Tradouw Pass is a mountain pass at an elevation of 347m above the sea level, located between Barrydale and Swellendam, in Western Cape, South Africa.
The road over the pass is asphalted. It’s called R324, and the pass lies approximately halfway between Swellendam and Heidelberg. The Tradouw Pass is one of thirteen passes that master road engineer Sir Thomas Bain built in the Southern Cape during the 1800’s. Tradouw means ‘footpath of the women’ in the Khoi language.
The drive is definitely worth it. There are many excellent photo opportunities here. Don’t forget your camera! Tradouw Pass is truly a beautiful pass, with breathtaking scenery throughout the year. In summer the pass has scattered pools to swim in, in autumn the aloes bloom and cover the pass with clusters of the blazing red flowers, in winter the waterfalls cascade down through the mountains and in spring.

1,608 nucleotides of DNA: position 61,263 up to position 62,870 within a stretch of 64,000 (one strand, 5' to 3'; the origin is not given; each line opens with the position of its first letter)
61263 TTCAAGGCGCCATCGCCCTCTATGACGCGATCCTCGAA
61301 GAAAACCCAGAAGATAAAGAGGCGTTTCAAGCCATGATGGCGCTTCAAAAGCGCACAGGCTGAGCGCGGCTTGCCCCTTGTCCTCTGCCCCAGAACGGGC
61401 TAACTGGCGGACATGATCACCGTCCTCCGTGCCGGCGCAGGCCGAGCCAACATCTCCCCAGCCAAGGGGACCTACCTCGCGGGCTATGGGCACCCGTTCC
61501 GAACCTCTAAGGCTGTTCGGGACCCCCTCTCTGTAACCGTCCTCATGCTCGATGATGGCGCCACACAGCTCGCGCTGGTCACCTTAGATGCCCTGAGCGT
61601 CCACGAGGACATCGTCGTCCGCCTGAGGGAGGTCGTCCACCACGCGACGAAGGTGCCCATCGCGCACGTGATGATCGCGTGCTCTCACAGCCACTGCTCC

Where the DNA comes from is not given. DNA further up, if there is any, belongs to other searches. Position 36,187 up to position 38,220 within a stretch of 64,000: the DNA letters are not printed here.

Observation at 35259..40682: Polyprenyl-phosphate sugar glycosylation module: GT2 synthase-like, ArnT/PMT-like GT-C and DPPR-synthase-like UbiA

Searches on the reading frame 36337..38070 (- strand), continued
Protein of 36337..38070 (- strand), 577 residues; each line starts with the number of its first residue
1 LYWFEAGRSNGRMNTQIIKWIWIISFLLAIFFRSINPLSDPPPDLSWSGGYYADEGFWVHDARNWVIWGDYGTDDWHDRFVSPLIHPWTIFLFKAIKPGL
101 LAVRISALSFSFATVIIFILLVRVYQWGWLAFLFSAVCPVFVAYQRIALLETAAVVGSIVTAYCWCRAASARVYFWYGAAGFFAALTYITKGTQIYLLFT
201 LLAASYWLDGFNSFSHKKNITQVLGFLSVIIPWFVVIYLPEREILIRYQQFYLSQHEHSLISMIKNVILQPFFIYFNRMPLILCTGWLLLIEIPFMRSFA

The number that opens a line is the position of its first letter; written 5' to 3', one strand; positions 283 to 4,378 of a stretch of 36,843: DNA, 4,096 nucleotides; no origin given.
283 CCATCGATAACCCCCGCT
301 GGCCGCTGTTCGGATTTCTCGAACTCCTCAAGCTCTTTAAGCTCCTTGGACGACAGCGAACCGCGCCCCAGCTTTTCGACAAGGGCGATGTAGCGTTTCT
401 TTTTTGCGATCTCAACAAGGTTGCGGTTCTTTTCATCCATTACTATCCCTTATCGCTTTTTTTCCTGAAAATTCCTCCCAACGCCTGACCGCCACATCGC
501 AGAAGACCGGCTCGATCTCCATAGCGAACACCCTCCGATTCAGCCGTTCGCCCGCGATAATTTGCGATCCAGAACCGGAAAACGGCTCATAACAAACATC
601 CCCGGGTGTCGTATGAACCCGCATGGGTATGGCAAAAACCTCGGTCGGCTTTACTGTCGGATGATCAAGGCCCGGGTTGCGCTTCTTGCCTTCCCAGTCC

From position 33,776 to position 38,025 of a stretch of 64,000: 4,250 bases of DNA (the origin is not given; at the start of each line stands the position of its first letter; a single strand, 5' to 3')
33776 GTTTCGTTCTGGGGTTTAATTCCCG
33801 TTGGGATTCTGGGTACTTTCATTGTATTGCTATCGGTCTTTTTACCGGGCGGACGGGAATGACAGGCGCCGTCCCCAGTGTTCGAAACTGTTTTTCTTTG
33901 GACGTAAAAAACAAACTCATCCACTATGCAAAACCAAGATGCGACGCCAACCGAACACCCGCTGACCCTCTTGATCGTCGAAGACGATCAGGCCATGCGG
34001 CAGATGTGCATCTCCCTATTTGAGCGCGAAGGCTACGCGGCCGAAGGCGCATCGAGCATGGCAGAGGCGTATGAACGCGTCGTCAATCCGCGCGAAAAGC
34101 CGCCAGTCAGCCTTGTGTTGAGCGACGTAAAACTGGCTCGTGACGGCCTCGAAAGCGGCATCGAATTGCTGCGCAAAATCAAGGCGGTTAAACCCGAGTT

This infamous road is tightly hairpinned and bumped, an exquisite winding mountain drive with sharp and blind curves and hairpin switchbacks leading the traveler over the mountains. The Tradouw Pass (which means Womens Path in the old Khoi language) is a 17 kilometer drive through an altitude range of 219 meters through some of the most beautiful and rugged mountain scenery on offer in the Langeberg. Thomas Bain's Tradouw Pass is a masterpiece. A drive through this wonderfully rugged terrain will soon acquaint you with why he was known as 'the man with the theodolite eye' (an instrument used to measure horizontal and vertical angles), for the pass' sheer magnificence is inspiring.